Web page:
Recently I spent several hours with a learning cohort of 40 people from all over America, listening to a few good people reflect on their different vocations. I was asking the questions for us all, and could have asked more.
Thoughtful, honest, practiced, each offered windows into their lives and labors. One more time, the essay, “Vocation Needs No Justification,” was on the tables as we entered. The story of David Kiersznowski, the CEO of the Demdaco Corporation, it sets forth the argument that we are called to good work in the world, and that good work does not need to be “justified,” in various ways explaining that “I’m just a businessman…. Sorry that I don’t do something more meaningful.” For thousands of reasons we are disposed to think in more fragmented ways, imagining that bifurcation is our best possibility, that dualism is the way it must be.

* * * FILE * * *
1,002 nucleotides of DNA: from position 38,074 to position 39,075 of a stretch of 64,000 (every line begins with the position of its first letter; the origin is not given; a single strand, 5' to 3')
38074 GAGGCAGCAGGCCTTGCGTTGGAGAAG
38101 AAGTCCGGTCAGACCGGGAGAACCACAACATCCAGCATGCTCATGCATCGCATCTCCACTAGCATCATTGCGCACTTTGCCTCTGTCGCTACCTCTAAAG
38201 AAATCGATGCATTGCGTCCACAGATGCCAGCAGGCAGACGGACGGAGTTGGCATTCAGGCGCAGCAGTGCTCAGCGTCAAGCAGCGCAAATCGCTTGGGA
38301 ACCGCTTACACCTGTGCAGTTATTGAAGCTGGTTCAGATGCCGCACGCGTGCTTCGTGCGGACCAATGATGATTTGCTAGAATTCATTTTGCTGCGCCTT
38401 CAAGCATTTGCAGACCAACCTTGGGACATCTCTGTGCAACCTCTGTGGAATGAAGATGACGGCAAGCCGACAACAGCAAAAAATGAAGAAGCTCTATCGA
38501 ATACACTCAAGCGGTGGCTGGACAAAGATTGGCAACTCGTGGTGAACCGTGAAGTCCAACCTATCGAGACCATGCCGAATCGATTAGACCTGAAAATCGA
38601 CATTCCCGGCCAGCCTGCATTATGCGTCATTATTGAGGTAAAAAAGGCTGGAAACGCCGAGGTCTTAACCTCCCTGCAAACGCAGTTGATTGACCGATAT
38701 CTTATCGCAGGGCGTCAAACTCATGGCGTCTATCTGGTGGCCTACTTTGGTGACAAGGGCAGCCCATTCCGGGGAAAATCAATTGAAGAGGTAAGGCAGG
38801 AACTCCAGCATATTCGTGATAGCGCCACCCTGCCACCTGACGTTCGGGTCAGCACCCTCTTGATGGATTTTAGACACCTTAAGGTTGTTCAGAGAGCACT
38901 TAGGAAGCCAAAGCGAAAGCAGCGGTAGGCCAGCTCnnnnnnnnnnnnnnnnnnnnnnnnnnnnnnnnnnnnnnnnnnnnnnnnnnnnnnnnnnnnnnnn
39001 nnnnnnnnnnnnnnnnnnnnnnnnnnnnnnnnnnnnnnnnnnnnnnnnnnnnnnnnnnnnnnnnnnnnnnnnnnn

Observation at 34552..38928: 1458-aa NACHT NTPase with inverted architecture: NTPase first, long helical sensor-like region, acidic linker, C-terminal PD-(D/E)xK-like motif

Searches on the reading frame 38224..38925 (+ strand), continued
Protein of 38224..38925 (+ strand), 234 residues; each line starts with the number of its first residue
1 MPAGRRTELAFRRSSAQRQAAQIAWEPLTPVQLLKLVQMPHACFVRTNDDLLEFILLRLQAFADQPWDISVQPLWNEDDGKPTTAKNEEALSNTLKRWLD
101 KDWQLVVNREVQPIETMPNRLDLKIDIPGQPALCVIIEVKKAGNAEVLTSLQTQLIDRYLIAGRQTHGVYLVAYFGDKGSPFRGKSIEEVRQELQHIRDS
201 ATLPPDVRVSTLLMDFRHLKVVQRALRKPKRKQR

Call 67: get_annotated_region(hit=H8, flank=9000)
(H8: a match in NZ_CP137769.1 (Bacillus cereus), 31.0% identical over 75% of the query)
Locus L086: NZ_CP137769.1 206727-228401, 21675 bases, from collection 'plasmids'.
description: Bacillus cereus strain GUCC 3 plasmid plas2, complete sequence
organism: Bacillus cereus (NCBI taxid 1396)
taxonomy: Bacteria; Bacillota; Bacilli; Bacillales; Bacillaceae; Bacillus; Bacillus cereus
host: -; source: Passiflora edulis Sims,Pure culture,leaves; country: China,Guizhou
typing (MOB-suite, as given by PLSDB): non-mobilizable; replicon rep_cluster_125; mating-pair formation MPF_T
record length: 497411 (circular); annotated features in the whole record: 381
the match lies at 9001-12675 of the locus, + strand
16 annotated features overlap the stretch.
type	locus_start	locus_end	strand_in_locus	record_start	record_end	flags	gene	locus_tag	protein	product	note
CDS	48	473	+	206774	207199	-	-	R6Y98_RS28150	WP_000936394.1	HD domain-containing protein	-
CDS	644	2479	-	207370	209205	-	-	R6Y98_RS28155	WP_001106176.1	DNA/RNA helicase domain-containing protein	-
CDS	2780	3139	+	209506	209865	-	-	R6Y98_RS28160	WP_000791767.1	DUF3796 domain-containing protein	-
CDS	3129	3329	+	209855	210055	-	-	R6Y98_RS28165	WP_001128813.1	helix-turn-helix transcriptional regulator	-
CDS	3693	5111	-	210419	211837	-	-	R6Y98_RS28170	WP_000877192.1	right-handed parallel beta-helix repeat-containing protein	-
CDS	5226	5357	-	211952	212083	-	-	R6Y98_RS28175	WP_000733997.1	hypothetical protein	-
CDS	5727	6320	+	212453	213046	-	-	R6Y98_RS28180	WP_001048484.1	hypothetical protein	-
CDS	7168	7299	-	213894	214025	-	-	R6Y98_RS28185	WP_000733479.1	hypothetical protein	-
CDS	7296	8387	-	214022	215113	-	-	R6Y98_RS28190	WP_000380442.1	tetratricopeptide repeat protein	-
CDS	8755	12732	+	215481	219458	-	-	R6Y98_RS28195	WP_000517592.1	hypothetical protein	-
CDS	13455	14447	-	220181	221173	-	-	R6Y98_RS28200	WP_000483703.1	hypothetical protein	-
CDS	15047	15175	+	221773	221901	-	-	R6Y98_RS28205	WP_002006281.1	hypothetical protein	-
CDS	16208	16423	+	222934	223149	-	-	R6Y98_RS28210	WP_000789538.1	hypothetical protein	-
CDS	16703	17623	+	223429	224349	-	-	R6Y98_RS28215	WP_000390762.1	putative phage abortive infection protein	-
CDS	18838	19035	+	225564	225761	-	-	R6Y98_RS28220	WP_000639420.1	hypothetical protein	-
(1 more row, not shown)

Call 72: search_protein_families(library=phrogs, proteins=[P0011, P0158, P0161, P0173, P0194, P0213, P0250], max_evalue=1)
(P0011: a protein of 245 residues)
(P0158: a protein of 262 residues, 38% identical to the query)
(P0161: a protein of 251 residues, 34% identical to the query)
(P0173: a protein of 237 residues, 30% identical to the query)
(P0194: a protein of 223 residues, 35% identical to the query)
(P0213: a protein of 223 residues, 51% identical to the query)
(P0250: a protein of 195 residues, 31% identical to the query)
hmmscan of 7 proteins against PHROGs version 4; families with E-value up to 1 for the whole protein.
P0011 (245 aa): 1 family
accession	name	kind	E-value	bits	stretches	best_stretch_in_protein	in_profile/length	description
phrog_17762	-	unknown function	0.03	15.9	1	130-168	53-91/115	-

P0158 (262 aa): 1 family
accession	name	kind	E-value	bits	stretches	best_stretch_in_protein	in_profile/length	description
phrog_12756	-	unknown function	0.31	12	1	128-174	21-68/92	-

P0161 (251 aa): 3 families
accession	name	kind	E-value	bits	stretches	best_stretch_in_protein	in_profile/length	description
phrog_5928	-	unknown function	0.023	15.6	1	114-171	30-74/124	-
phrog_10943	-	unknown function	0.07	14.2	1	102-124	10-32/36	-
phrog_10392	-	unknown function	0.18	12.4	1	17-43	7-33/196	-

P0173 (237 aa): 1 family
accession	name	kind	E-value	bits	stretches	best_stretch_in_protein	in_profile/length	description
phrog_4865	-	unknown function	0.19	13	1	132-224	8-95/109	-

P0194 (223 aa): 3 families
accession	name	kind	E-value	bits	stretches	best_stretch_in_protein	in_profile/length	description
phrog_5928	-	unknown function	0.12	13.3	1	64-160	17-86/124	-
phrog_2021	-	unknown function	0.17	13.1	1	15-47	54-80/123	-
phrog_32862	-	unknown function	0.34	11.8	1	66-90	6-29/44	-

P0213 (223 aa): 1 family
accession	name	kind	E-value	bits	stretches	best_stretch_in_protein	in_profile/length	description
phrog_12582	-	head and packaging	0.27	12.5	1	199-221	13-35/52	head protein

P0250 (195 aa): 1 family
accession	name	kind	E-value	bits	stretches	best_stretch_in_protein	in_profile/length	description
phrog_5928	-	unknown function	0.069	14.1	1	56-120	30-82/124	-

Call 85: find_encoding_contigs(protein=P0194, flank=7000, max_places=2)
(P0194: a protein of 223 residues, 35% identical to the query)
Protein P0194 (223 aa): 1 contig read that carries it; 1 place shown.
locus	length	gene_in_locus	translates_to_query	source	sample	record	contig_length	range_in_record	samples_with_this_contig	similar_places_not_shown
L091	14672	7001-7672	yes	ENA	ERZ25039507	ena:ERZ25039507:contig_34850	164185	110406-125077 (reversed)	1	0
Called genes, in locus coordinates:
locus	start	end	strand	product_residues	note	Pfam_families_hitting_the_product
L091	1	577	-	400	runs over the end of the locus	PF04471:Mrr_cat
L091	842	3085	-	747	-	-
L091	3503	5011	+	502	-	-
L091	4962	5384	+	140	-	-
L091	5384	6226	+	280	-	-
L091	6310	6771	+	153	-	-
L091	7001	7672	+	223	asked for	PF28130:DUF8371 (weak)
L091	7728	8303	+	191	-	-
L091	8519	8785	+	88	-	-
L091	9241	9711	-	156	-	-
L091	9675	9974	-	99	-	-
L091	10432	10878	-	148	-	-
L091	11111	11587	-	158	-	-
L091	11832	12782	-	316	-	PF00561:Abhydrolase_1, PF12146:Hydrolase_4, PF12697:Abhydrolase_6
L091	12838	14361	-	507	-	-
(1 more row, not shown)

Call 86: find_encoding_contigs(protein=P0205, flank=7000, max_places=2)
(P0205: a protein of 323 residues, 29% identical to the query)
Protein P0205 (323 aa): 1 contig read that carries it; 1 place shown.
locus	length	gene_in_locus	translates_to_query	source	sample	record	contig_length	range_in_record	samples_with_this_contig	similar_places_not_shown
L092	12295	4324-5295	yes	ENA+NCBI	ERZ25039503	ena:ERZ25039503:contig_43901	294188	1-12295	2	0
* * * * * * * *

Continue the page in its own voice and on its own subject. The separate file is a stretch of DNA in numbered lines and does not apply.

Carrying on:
Mostly we don’t have eyes to see more seamlessly. But it is that task that is the heart of our learning cohort, which is why we keep working to understand the vision that vocation is integral, not incidental, to the missio Dei.David is like that, in his own proximate way. But he teaches me, watching him as I do, listening to him as I do. I see his deepest beliefs about reality being woven into his life, especially being woven into his vision for the way business ought to be, for the way that business can be. Words have to become flesh for us to understand them; we simply do not understand ideas until we see that they can have legs. So as I learn from David, I see more clearly what vocations in the marketplace are supposed to be—even in this very now-but-not-world.
When he brought his company’s new headquarters in Kansas City into being, David commissioned another good friend to both of us, Mako Fujimura, to create an artful welcome, a beautiful, allusive painting that tells the story that makes sense of all the stories—from the world that was, to the world that is, all the way through to the world that someday will be.
Yes…. further up and further in.